Haley did not respond to requests for comment on her role in preparing the mailers on Friday afternoon.
Carroll has not denied that the money was spent, but called the complaint a “political hatchet job,” in a statement in September, saying he launched the letters as an effort to connect with Irvine residents during the pandemic and that he let go of his staff to fund them.
However, newly-released public records show that Carroll misled the public with his earlier statements that he paid for the mailers by firing his staff at the start of the pandemic: Steve Morton, Carroll’s executive assistant, was one of the primary people in the emails coordinating the mailers until July 2020, at which point his name drops out of the records without explanation.
Carroll also had Morton draw up a sign in sheet at all the events that would have residents put down their email.
“Steve, please write a form letter to the attendees of the town hall from last week,” Carroll said in an email to Morton in Sept. 2019. “ We will send it via snail mail to the extent we can match in an address, and also send it by email. In that regard, please add home address to the sign in sheet for the event.”
Two days later, Morton sent a copy of the mailer to the printing staff.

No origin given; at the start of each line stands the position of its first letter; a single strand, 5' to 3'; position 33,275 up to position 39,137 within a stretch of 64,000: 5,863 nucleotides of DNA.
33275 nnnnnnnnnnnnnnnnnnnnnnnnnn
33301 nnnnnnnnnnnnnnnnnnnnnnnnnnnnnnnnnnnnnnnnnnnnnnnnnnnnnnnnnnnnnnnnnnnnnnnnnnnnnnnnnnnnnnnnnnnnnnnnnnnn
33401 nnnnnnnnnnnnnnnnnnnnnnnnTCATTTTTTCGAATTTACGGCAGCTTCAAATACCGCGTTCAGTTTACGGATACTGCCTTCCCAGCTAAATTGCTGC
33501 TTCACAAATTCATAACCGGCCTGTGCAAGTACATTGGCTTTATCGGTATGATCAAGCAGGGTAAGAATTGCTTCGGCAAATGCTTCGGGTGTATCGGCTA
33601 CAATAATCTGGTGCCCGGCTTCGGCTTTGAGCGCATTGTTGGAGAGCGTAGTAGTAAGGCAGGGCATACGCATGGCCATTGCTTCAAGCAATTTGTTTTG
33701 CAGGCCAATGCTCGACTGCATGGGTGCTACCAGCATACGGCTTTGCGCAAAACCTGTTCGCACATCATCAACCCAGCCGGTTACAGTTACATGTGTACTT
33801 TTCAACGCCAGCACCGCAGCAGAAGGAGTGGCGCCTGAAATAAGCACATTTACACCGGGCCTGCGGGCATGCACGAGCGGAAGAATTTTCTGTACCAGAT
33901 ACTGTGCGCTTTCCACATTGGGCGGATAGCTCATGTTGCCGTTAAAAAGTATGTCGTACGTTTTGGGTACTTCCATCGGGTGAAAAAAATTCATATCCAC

“Please print 3,100 color copies. I’ve emailed Mailing the mailing list in advance so, if it’s possible, please bring them the copies when they are ready,” Morton said.
In addition to the mailers sent out from city hall on his behalf, Carroll has attracted more financial support than any other candidate in the race, with tens of thousands of dollars spent on his campaign by groups primarily funded by the Irvine Company, and to a lesser extent FivePoint Holdings, the city’s two major developers.
Carroll has not returned phone calls from Voice of OC reporters since that statement, including for this story.
Despite dozens of calls for transparency from the public at city council meetings, no member of the city council has discussed the mailers from the dais in the two months since they became public knowledge.
The $70,000 was not mentioned once by staff during the council’s budget review last Tuesday, and no members of the council brought it up despite well over a dozen public commenters asking about the funds.
After that meeting, Mayor Christina Shea announced she would be rescinding her endorsement of Carroll’s campaign over his use of mailers in a statement sent to reporters on Wednesday, saying he should personally repay the funds used.
“Staff support the council, that is their job, and if he was doing initially one mailer, I expect staff would support him,” Shea said in a call with Voice of OC. “If it went beyond that I would have to ask why staff would continually help him when they knew he was going over budget.”
Noah Biesiada is a Voice of OC Reporting Fellow. Contact him at email@example.com or on Twitter @NBiesiada.